The problem is when we seek to go further from what the Prophet has taught us, all in the name of revising the religion to be “on par” with modernity, to prove to naysayers that Islam is indeed compatible with current times.

For example, the Prophet once stood up when the procession for a Jewish funeral passed by him, as a mark of respect. However, some Muslims took it one step further by going to attend the funerals of non-Muslims, in clear contravention with basic tenets of Islamic creed. The Prophet encouraged us to give food to our neighbours regardless of their race or religion. Some Muslims today take it a step further by taking part in the festivities of neighbours who are adherents of other faiths despite explicit religious texts which prohibit such actions.

As Muslims, we need to learn on how to draw the line between which matters in Islam are fixed and writ in stone, and which ones are flexible and malleable to suit the contexts and subcontexts of the different places, cultures and era.

What does it mean to be a Muslim in today’s socially-sensitive landscape? In today’s world, is Islam still a mere religion, or is it more of a culture? A cult? A namesake? A set of personal beliefs?

I am a Muslim. I believe in Allah as the One True God, the only One deserving of worship. I believe that Muhammad the son of Abdullah, the descendant of Abraham, is the last Prophet and Messenger of Allah, sent to the world as a mercy for us.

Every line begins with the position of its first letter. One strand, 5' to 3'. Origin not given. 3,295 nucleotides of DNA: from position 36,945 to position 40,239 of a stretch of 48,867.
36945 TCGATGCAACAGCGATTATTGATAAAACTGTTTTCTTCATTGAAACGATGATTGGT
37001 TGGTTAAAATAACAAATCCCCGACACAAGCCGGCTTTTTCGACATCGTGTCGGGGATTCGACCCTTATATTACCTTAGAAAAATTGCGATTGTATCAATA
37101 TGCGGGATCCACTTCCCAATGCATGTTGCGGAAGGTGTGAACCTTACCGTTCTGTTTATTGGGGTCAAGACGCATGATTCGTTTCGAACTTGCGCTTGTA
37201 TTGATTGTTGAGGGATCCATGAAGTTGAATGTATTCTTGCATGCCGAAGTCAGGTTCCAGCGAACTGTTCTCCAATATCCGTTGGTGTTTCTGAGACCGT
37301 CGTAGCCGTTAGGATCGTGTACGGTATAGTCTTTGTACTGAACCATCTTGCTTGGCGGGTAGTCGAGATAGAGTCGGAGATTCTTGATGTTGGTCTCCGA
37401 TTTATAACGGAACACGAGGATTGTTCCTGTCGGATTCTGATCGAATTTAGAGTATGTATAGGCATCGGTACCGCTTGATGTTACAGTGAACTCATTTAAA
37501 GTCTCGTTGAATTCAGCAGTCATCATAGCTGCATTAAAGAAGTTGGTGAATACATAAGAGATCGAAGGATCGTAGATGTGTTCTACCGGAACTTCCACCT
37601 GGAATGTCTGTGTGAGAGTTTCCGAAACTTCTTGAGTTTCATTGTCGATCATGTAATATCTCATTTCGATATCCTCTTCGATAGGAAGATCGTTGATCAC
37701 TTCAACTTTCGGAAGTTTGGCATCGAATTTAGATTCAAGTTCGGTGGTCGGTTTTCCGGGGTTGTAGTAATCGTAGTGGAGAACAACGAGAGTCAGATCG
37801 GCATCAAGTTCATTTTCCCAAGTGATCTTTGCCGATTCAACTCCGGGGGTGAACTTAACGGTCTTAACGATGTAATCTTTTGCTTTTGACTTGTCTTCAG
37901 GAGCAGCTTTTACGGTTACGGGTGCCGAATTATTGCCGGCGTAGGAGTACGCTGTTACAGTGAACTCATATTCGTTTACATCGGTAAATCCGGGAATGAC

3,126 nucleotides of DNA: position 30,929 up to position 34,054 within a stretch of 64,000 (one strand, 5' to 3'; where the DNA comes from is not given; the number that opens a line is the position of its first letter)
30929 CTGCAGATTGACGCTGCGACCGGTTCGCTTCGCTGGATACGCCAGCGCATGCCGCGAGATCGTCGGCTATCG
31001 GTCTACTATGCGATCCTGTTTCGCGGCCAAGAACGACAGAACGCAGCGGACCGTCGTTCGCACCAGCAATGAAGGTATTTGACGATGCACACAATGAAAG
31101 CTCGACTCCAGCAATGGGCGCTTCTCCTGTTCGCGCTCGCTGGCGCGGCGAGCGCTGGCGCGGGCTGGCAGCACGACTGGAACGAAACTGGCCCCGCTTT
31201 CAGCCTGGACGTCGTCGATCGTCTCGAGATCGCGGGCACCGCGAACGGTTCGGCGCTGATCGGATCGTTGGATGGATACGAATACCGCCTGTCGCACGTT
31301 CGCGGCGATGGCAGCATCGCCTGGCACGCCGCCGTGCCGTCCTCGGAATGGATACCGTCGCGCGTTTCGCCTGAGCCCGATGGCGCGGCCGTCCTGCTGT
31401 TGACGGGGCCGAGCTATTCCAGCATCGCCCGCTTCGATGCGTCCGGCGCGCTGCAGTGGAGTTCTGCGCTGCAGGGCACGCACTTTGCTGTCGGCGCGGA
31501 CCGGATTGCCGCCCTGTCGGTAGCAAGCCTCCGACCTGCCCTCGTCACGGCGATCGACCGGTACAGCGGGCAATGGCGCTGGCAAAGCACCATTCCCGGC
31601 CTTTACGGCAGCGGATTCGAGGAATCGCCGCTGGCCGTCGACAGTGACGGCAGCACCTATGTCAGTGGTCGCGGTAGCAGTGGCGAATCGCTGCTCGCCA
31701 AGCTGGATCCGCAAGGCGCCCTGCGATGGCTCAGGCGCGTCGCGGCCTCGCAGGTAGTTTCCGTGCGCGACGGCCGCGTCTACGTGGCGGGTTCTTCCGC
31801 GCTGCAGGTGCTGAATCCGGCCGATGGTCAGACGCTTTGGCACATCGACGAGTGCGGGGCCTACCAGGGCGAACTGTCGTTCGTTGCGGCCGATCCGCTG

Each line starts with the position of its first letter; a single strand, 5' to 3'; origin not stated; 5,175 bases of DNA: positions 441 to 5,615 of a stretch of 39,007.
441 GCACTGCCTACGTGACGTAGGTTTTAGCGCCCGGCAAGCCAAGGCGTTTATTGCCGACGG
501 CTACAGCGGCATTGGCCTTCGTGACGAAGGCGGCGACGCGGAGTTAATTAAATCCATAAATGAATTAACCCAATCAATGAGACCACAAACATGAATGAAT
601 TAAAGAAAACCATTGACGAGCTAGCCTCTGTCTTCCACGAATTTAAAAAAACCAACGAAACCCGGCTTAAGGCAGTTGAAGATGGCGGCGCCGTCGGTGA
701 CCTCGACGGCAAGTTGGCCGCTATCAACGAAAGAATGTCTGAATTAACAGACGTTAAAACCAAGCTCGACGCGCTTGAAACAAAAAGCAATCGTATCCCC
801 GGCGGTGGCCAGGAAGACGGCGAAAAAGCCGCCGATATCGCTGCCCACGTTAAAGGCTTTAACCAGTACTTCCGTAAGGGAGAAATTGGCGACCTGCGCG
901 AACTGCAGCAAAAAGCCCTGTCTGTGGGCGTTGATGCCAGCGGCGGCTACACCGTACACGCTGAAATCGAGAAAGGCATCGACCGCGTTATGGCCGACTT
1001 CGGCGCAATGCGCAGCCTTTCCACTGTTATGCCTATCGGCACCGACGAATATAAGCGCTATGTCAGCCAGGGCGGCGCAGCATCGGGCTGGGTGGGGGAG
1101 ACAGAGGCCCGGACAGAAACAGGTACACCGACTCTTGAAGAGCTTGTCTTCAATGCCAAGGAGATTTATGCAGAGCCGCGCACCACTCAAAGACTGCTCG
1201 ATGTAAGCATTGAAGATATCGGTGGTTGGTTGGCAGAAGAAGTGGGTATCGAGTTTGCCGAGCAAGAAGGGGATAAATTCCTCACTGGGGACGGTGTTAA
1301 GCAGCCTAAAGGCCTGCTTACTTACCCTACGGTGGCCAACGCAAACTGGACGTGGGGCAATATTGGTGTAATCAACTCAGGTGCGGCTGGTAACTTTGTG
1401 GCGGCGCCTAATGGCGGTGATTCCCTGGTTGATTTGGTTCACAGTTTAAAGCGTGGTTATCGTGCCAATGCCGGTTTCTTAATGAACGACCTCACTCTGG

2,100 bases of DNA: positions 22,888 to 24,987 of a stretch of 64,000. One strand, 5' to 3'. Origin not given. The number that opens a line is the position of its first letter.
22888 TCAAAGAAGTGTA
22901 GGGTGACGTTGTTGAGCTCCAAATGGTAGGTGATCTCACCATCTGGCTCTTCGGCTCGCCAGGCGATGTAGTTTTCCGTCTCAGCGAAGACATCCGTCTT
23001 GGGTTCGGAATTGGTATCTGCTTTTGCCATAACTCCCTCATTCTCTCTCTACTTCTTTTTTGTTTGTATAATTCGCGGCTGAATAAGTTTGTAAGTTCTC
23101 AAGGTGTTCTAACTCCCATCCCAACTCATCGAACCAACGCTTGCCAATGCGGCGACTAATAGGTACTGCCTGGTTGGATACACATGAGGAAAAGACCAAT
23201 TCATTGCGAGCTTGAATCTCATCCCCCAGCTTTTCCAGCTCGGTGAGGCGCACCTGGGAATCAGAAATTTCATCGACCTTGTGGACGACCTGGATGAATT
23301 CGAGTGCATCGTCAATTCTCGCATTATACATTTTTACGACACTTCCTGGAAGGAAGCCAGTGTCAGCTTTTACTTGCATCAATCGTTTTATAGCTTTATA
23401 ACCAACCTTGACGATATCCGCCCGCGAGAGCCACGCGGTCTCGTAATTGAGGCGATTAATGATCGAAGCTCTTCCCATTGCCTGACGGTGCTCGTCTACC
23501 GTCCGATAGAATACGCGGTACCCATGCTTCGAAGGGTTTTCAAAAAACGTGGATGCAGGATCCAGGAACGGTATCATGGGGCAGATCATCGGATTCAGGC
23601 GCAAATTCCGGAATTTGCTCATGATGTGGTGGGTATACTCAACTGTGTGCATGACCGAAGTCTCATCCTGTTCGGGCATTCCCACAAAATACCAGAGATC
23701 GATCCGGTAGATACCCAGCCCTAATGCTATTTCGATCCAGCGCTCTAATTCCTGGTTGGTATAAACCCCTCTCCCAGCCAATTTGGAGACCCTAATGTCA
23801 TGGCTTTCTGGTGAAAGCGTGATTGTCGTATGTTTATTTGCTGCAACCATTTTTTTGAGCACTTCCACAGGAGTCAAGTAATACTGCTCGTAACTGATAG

I am a Muslim. I believe that Islam is the one true religion for mankind. However, that does not mean that I treat adherents of other faiths with hatred and contempt. As Allah has taught us Muslims in the Quran in the Chapter Al Mumtahanah verse 8, we must be fair and just to those non-Muslims who do not wish harm upon us and do not hurt us in any way, shape or form.

I am a Muslim. I believe that Islam is compatible and relevant for all races, cultures and time periods. We must submit our will to the laws in Islam, not submit the laws of Islam to our own desires and wants.

I am a Muslim. I believe in the sanctity of traditional scholarship and chains of narration, and that interpretation of religious texts should always be referred back to those scholars who have tirelessly dedicated the better parts of their lives to learn and study the religion from those scholars before them, whose chains of knowledge are proven and whose mastery of religious knowledge is well-acclaimed and established.

I am a Muslim. I believe that Islam never had, and never will, be spread by the sword. As the famous Quranic verse go: “There is no compulsion in (converting to) Islam!” Violence and bloodshed is never the go-to solution for Muslims to solve their problems or spread the good word of Islam. Extremism and terrorism has no place in Islam.

I am a Muslim. I am on a journey to attain a state of tranquillity, both internal and external, to achieve the goal of every other Muslim: entering the Jannah of Allah the Almighty.

I am a Muslim.

Written by Abu Muhammad Abdullah Mukhlis/Alumni of Muhammadiyah Islamic College